Mitigation — Consistent with current law, the navigation study must evaluate the environmental impacts of increased traffic associated with navigation improvements and include mitigative actions for whatever improvements are ultimately recommended, just as the Corps intended to do from the beginning. However, the recent refocusing of the study to more broadly address environmental sustainability offers an opportunity to set aside longstanding legal and procedural debates regarding the Corps’ obligation to mitigate for past and future O&M activities. Clearly identifying the cumulative impacts of past actions, including O&M of the nine-foot channel, and designing a discrete mitigation package for those distinct actions is both scientifically challenging and potentially of limited practical value. If the navigation study identifies the full range of actions required for future environmental sustainability of the UMRS and a viable strategy for pursuing them, the fine distinctions associated with mitigation are much less important. With particular regard to the issue of whether an EIS should be done on the cumulative effects of O&M of the 9-foot navigation channel, the states support the approach set forth in the August guidance that says, “the historical and projected conditions of the system’s ecology, including the cumulative effects from all sources, will be evaluated to identify trends in the state and health of the ecosystem, and to identify opportunities to improve the ecosystem.”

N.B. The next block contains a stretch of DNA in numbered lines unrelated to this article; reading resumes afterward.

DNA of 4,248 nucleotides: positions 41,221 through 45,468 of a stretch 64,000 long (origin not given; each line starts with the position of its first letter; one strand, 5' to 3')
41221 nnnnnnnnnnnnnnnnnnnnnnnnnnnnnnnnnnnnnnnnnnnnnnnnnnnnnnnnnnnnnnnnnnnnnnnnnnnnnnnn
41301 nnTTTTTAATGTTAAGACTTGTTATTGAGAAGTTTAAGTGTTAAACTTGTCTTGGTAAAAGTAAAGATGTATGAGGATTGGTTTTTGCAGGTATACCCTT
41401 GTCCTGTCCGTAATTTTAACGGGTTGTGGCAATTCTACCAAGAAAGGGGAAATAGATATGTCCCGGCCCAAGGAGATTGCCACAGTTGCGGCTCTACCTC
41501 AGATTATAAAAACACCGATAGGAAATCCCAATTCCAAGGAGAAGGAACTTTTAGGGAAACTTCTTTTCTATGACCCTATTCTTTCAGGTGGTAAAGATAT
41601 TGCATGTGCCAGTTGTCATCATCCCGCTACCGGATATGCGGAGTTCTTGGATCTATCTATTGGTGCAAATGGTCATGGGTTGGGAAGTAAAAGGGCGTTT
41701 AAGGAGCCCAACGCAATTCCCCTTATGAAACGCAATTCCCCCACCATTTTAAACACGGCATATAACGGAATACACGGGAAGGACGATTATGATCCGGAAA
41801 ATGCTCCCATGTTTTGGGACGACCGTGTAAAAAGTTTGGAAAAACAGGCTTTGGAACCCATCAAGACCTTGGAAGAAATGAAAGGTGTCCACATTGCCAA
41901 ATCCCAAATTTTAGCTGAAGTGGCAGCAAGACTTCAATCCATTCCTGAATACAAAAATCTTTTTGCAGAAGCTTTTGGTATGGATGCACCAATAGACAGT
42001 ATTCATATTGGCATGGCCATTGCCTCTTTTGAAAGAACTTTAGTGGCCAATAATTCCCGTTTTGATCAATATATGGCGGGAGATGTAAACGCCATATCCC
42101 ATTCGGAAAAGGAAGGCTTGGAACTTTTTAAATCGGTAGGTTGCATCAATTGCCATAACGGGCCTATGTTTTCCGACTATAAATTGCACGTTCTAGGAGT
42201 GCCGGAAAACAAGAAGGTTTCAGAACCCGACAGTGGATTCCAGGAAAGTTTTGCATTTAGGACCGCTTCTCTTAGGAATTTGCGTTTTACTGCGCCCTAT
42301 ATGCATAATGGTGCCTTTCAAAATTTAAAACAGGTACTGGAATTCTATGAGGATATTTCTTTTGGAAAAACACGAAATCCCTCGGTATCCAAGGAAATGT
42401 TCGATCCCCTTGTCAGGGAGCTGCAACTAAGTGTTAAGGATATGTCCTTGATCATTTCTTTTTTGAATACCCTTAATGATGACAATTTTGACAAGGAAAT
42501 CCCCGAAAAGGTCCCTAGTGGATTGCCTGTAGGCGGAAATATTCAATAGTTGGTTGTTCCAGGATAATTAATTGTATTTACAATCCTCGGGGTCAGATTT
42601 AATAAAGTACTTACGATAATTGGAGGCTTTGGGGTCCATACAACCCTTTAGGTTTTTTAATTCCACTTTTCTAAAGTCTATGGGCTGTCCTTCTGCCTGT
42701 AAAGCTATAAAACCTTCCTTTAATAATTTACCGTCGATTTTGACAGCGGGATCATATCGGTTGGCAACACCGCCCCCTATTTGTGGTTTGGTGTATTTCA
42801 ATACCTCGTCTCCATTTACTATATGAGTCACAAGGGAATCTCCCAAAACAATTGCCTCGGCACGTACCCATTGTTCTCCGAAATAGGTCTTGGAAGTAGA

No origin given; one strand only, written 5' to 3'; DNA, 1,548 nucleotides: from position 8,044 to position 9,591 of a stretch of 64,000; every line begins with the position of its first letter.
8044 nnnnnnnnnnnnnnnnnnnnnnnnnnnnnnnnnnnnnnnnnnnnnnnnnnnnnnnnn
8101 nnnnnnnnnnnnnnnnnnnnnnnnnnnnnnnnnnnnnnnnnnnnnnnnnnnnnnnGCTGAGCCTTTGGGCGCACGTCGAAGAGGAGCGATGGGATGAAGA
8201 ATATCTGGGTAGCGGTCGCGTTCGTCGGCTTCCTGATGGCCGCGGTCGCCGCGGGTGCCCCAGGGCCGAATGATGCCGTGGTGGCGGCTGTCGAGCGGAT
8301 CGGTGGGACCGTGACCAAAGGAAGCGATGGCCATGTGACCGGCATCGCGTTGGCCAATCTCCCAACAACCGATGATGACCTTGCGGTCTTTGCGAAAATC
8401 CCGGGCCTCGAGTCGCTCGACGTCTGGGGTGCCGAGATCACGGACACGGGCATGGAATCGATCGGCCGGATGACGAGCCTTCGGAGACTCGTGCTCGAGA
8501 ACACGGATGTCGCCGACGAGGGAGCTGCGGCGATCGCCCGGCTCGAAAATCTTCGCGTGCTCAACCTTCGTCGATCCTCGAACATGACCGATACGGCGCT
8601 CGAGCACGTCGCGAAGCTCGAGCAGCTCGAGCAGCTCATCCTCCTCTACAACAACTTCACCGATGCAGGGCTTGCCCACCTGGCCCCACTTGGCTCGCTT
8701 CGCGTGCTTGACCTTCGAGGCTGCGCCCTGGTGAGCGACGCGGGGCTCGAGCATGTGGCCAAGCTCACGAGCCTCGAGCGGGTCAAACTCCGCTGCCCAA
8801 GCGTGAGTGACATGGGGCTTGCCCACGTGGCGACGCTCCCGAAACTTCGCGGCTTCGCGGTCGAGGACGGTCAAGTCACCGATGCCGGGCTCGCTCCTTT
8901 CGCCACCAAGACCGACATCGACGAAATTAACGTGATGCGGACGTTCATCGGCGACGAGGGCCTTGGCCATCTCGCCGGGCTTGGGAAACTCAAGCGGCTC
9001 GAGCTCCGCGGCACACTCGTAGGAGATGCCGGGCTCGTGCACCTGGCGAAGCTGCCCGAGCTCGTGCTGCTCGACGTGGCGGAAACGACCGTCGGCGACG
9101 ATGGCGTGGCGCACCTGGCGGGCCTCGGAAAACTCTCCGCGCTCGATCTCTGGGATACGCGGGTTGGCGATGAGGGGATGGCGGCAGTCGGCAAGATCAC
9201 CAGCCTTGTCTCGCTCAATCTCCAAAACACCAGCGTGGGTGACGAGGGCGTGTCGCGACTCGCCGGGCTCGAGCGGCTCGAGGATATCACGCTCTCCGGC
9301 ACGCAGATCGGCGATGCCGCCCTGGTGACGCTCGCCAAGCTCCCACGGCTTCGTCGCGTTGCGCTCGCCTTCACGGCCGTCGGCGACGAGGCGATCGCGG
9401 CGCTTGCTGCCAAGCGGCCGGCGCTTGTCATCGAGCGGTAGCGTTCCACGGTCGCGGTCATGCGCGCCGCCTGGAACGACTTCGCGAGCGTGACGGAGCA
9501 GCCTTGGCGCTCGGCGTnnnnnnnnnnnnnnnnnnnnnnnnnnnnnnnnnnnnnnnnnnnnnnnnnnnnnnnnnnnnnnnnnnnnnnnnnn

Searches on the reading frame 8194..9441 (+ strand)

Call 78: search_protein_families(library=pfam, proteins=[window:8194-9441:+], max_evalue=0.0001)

Cost-Sharing — The August guidance indicates that the navigation study “will also address any procedural, sponsorship, and cost-sharing issues that might arise related to the study and implementation of measures that cannot be appropriately allocated to inland navigation.” The states view this issue as particularly critical to the ultimate success of the study. The study must identify a viable approach for funding whatever navigation and environmental improvements are ultimately recommended. This will likely require serious consideration of changes to existing law and policy. Currently, nonfederal cost-sharing is required for environmental improvements undertaken by the Corps of Engineers, with the exception of EMP projects on refuges and those activities pursued as “the least cost, environmentally acceptable alternative” under the O&M authority. While mitigation features are funded in part by the Inland Waterways Trust Fund, the responsibility for funding the nonfederal share of other environmental improvements typically falls on states or local units of government. If existing Corps environmental authorities, such as the EMP, Section 1135, Section 206, or Section 204, are to offer viable options for addressing future environmental needs of the UMRS, cost-sharing requirements must be re-examined. The reality is that cost-sharing for environmental restoration and enhancement on the UMRS is simply too expensive under existing programs for state and local governments. In addition, it is unrealistic to assume that all states and/or local units of government will be willing and able to take responsibility for financing projects within a federally managed river system, the character of which has largely been shaped by federal actions to create and sustain a nationally significant commercial navigation system.